Reference > Anthologies > Warner, et al., eds. > The Library > Verse

C.D. Warner, et al., comp.  The Library of the World’s Best Literature.
An Anthology in Thirty Volumes.  1917.
The Famine
By Sir Henry Taylor (1800–1886)
From ‘Philip Van Artevelde’

ARTEVELDE—Now render me account of what befell
Where thou hast been to-day.
  Clara—                    Not much is that.
I paid a visit first to Ukenheim,
The man who whilome saved our father’s life
When certain Clementists and ribald folk        5
Assailed him at Malines. He came last night,
And said he knew not if we owed him aught;
But if we did, a peck of oatmeal now
Would pay the debt and save more lives than one.
I went. It seemed a wealthy man’s abode:        10
The costly drapery and good house-gear
Had, in an ordinary time, made known
That with the occupant the world went well.
By a low couch, curtained with cloth of frieze,
Sat Ukenheim, a famine-stricken man,        15
With either bony fist upon his knees
And his long back upright. His eyes were fixed
And moved not, though some gentle words I spake:
Until a little urchin of a child
That called him father, crept to where he sat        20
And plucked him by the sleeve, and with its small
And skinny finger pointed; then he rose
And with a low obeisance, and a smile
That looked like watery moonlight on his face,
So pale and weak a smile, he bade me welcome.        25
I told him that a lading of wheat-flour
Was on its way; whereat, to my surprise,
His countenance fell, and he had almost wept.
  Artevelde—Poor soul! and wherefore?
  Clara—                    That I saw too soon.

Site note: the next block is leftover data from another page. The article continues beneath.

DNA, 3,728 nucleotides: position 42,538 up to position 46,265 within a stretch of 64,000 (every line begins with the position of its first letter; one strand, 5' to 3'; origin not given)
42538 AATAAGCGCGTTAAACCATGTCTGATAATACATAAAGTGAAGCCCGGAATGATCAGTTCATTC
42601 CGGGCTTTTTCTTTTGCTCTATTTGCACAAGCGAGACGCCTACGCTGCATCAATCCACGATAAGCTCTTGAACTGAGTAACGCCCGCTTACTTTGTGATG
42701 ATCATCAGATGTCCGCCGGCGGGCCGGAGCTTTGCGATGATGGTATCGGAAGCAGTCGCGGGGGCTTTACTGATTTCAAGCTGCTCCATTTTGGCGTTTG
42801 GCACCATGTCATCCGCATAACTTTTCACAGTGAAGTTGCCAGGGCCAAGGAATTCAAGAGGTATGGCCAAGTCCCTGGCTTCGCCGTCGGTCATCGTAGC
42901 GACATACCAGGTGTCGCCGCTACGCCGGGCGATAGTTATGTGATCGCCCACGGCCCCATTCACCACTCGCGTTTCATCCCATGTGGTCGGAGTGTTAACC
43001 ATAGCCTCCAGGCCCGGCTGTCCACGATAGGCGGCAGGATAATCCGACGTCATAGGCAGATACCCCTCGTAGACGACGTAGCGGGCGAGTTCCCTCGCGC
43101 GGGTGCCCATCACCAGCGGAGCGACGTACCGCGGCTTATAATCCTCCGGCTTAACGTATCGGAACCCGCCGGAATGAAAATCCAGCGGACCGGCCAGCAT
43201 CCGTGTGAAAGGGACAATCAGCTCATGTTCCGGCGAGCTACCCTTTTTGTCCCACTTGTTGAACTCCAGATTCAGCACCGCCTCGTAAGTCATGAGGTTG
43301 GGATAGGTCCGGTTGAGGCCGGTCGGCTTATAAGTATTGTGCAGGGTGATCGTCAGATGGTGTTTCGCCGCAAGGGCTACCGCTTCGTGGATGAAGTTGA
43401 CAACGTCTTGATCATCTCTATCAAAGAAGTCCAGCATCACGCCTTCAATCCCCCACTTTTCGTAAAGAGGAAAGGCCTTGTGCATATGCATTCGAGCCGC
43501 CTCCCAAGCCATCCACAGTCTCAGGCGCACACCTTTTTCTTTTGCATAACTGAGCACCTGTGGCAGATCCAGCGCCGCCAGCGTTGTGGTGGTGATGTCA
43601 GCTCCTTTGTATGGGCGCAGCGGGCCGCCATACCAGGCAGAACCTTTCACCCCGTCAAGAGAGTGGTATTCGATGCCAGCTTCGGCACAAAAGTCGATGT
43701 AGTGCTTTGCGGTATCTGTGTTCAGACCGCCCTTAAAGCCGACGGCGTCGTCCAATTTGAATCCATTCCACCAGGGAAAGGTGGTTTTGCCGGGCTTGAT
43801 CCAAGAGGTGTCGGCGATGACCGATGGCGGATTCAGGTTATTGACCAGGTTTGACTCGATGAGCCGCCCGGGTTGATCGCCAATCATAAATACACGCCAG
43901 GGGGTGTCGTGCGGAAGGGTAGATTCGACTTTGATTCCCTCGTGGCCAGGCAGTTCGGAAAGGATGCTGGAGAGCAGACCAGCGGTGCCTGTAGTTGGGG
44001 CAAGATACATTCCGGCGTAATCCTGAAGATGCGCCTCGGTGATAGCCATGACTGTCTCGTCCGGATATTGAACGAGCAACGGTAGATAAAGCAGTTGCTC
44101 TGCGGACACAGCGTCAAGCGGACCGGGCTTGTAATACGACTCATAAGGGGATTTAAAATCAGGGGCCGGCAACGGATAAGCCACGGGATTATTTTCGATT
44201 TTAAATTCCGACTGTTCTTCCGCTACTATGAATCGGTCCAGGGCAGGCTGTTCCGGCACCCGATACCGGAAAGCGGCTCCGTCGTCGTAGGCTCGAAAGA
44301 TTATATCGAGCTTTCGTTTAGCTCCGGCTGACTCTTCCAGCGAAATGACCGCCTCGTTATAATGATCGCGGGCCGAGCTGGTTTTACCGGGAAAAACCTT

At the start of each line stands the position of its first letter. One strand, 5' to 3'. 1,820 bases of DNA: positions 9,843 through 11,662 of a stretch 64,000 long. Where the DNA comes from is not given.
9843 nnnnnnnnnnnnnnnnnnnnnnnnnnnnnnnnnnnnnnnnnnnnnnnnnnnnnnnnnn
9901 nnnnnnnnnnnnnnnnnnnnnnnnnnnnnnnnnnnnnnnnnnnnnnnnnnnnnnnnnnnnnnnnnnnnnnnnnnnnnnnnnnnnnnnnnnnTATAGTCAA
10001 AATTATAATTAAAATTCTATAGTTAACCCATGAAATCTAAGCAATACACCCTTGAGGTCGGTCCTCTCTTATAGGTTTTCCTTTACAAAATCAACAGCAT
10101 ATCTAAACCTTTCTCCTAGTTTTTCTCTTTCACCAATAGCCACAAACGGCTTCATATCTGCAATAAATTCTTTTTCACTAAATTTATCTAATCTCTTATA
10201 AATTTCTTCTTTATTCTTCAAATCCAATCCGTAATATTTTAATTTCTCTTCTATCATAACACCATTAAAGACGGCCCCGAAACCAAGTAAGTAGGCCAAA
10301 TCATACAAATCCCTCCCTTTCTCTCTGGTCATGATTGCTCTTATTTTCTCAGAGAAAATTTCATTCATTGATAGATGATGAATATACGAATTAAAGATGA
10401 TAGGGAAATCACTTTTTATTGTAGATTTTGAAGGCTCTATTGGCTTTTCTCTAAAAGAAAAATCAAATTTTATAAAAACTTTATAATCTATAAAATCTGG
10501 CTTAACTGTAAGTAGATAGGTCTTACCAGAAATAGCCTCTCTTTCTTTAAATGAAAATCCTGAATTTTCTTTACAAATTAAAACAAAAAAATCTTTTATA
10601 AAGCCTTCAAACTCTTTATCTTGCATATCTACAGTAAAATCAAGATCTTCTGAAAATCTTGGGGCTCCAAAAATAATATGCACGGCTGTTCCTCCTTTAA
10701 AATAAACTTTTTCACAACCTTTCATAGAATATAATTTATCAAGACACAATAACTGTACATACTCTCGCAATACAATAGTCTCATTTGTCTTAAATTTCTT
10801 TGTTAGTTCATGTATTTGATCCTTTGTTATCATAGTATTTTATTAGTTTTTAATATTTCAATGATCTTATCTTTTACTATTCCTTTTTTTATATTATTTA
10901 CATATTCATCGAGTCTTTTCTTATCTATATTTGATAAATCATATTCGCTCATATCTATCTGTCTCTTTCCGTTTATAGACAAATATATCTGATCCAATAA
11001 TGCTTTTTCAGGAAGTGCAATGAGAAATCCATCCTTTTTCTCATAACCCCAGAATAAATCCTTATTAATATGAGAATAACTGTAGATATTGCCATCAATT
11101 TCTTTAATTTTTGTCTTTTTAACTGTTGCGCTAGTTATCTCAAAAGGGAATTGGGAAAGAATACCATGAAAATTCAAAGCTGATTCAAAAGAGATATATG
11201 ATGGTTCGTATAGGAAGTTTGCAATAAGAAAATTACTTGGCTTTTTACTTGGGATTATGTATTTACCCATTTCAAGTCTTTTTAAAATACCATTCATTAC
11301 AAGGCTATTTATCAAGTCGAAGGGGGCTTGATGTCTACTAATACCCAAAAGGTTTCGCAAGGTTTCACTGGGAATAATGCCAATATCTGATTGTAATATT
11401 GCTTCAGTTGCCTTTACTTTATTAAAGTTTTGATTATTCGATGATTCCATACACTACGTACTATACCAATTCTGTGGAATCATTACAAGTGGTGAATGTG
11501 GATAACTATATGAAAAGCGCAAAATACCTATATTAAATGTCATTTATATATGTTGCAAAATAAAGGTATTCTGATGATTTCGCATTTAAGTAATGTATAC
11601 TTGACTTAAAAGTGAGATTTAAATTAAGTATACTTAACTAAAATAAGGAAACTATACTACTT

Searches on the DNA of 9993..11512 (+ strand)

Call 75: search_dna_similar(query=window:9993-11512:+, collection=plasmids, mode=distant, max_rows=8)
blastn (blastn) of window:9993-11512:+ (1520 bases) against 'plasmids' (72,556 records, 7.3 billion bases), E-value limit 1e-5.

He plucked aside the curtain of the couch,        30
And there two children’s bodies lay composed.
They seemed like twins of some ten years of age,
And they had died so nearly both at once
He scarce could say which first; and being dead,
He put them, for some fanciful affection,        35
Each with its arm about the other’s neck,
So that a fairer sight I had not seen
Than those two children with their little faces
So thin and wan, so calm and sad and sweet.
I looked upon them long, and for a while        40
I wished myself their sister, and to lie
With them in death as with each other they;
I thought that there was nothing in the world
I could have loved so much; and then I wept:
And when he saw I wept, his own tears fell,        45
And he was sorely shaken and convulsed
Through weakness of his frame and his great grief.
  Artevelde—Much pity was it he so long deferred
To come to us for aid.
  Clara—                It was indeed;
But whatsoe’er had been his former pride,        50
He seemed a humble and heart-broken man.
He thanked me much for what I said was sent,
But I knew well his thanks were for my tears.
He looked again upon the children’s couch,
And said, low down, they wanted nothing now.        55
So, to turn off his eyes and change his mood,
I drew the small survivor of the three
Before him, and he snatched it up, and soon
Seemed lost and quite forgetful; and with that
I stole away.        60

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